Victims who are not being physically held against their will may stay with an abuser because they become addicted to the street drugs that are used to make them more compliant. Others are unable to leave the ‘relationship’ with their abuser because they truly believe they are loved and may not have anyone else to depend on. A child’s parent may be aware (if not involved, as some are), but they may not be able to see or comprehend the emotional abuse their child is experiencing. Like friends and family of those experiencing domestic violence, they are immersed for so long that they lose sympathy and understanding and may even tell the child they can’t come back home anymore. To someone who hasn’t experienced it, the sex trafficking begins to look more like a choice instead of a vicious psychological cycle with little hope of escape. Other victims have been kidnapped and are threatened with rape, violence, or a call to the police or immigration services if they do not cooperate. Some victims are brought into the country by perpetrators who later make them ‘work off their debt’ by joining the sex industry.
Sadly, a victim who is trying to escape faces numerous challenges and may need several of the following resources: safe housing, drug treatment, medical care, mental health services, domestic violence counseling, vocational training, immigration/legalization support, a new social security number, and the most basic need for a support system of friends and family. If they have been found by the police, even girls under the age of consent may be charged with prostitution or possession of illegal drugs. If they have entered the country illegally they may be referred to the ICE. Many victims who are forced to leave their abuser for a treatment facility quickly return because of their perceived lack of options. There are many nonprofits dedicated to helping in these areas, but their resources are limited and state laws do not always favor the victim in these cases.
One way for you to help is by finding out if your state is one of the 9 that has passed a Safe Harbor law that generally states that a minor who is found in a commercial sex act should be treated as a victim of sexual trafficking rather than prosecuted as a prostitute. If your state is not one of them, email your representative and tell them why you think this issue is important. You can also support the Trafficking Victims Protection Reauthorization Act which will renew funding for crucial programs for survivors and efforts to put traffickers away for good. You can find out more at this website: http://www.ijm.org/node/195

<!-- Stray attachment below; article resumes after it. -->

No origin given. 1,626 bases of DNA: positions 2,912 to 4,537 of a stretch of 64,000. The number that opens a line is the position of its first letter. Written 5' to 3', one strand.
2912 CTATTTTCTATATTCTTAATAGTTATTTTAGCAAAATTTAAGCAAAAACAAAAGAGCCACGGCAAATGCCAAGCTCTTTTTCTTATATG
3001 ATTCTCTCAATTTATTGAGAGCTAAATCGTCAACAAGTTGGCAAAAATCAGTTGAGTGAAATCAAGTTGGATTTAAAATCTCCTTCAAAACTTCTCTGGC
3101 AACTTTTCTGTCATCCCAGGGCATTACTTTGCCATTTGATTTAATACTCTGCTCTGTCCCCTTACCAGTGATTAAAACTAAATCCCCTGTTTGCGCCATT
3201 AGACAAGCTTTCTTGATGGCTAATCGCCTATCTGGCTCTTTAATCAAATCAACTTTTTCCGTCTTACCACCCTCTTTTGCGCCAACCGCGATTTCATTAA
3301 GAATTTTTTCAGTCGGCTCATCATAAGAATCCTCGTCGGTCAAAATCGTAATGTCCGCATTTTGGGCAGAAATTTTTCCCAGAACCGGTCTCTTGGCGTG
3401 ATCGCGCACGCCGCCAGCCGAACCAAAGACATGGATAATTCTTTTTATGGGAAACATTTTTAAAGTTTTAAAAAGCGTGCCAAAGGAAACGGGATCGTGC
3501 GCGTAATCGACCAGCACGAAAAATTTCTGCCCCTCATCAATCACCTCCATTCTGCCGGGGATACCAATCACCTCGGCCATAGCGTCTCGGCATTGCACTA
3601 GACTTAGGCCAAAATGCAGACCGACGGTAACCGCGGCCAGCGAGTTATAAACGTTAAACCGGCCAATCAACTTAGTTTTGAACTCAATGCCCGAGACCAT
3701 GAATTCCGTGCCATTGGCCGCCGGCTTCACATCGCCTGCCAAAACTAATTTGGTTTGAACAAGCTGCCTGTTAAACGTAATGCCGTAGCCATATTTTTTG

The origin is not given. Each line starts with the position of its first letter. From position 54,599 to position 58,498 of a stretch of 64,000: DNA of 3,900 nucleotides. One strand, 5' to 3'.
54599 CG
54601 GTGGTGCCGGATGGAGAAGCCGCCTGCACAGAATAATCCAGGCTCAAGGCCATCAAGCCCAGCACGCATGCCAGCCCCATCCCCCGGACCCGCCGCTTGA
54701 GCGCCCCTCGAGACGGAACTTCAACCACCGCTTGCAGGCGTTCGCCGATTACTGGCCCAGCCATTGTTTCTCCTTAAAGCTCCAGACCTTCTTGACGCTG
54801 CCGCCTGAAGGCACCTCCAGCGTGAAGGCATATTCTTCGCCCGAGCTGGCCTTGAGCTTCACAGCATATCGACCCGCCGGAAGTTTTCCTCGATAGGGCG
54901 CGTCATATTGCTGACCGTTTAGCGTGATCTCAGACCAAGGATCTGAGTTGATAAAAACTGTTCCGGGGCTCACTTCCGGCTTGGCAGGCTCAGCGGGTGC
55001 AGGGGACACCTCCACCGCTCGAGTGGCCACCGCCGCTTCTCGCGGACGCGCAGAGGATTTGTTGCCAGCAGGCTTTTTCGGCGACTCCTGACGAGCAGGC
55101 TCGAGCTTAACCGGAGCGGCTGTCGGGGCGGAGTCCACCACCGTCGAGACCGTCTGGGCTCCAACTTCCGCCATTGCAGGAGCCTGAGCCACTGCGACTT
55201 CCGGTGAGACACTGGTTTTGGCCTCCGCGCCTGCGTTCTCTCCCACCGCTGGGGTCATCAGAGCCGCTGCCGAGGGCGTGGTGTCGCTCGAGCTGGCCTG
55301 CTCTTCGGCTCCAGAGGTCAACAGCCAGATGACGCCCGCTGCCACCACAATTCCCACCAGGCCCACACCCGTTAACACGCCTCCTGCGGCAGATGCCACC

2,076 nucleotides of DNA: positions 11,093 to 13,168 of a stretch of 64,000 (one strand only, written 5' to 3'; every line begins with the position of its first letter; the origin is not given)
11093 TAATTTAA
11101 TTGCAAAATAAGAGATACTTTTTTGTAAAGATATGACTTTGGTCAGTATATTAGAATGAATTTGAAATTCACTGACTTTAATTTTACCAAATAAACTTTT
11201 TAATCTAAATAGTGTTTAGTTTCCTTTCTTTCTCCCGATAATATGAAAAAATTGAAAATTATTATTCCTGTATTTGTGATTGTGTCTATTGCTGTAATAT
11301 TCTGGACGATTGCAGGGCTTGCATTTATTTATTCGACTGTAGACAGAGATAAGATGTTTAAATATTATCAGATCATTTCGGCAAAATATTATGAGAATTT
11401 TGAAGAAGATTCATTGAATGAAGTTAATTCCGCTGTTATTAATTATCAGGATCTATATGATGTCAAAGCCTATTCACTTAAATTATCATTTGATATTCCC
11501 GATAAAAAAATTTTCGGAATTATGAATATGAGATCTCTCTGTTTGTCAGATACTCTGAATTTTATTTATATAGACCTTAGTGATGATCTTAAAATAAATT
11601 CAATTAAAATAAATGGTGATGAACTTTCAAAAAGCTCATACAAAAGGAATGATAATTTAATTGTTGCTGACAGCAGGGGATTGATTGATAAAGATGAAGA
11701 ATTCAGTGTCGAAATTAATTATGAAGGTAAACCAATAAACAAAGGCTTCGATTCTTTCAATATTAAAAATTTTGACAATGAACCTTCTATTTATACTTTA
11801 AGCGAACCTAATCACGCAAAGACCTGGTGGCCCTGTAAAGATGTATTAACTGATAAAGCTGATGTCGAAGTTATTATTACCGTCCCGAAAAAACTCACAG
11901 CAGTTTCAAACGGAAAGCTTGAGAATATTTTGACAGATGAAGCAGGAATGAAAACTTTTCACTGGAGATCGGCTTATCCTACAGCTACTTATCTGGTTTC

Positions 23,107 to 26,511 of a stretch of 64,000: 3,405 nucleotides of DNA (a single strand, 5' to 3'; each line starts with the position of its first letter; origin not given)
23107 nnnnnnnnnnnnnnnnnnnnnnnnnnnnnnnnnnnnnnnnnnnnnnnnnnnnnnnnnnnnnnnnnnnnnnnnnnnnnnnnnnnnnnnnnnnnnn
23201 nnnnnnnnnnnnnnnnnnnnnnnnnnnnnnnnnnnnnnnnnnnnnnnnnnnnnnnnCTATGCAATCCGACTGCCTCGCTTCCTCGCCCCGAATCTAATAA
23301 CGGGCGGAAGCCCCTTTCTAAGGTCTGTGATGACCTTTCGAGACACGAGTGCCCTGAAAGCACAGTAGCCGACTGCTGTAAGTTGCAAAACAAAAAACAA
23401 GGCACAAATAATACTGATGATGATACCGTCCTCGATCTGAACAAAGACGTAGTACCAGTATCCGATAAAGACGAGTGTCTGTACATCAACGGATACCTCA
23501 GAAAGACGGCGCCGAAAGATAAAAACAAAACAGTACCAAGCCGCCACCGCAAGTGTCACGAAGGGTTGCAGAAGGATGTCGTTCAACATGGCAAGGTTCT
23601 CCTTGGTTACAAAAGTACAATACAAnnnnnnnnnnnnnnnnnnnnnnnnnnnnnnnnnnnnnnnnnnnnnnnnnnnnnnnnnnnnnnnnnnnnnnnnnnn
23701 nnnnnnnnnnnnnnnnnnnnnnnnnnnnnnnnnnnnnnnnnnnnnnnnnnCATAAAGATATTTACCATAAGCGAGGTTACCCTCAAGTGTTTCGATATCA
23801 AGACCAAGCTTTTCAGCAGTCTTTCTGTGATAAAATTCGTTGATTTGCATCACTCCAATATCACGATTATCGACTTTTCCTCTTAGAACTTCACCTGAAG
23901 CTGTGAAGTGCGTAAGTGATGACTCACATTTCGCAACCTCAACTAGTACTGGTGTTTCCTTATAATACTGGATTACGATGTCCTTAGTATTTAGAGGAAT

**If you would like to help someone in this situation through a donation or if you or someone you know is in need of services, here is a list of nonprofits that are dedicated to this cause.
Courtney’s House in DC
The Covering House (based in St. Louis)
GEMS- Girls Education and Mentoring Services
Shared Hope International
There Is Hope for Me
This Post Has 3 Comments
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thanks so much for sharing Elizabeth. I think far too many people this doesn’t happen in their neighborhoods; hopefully this will open many eyes thanks to you
Focusing on statistics of abused children is of utmost importance to recognized the magnitude of the problem. I appreciate your contribution. The lack of respect of abused victims is too generalized by society in general. Too many times the innocent individual is penalized by their own families, by neighbors, and by institutions. The case of Ohio 2013 abduction of three teens, brings to light the indifference that characterizes our neighborhoods. Many times, even the parents of the criminals defend their siblings with so much eagerness, that people tend to look away to avoid confrontation. Many times the perpetrators are people with some kind of credibility because they are either employed, home owners, businessmen, clergy and teachers. Other times it is the isolation of the victim which puts them in jeopardy. The importance of acknowledging that child pornography and prostitution has spread through internet should come hand in hand with more allocations and means of surveillance through technology.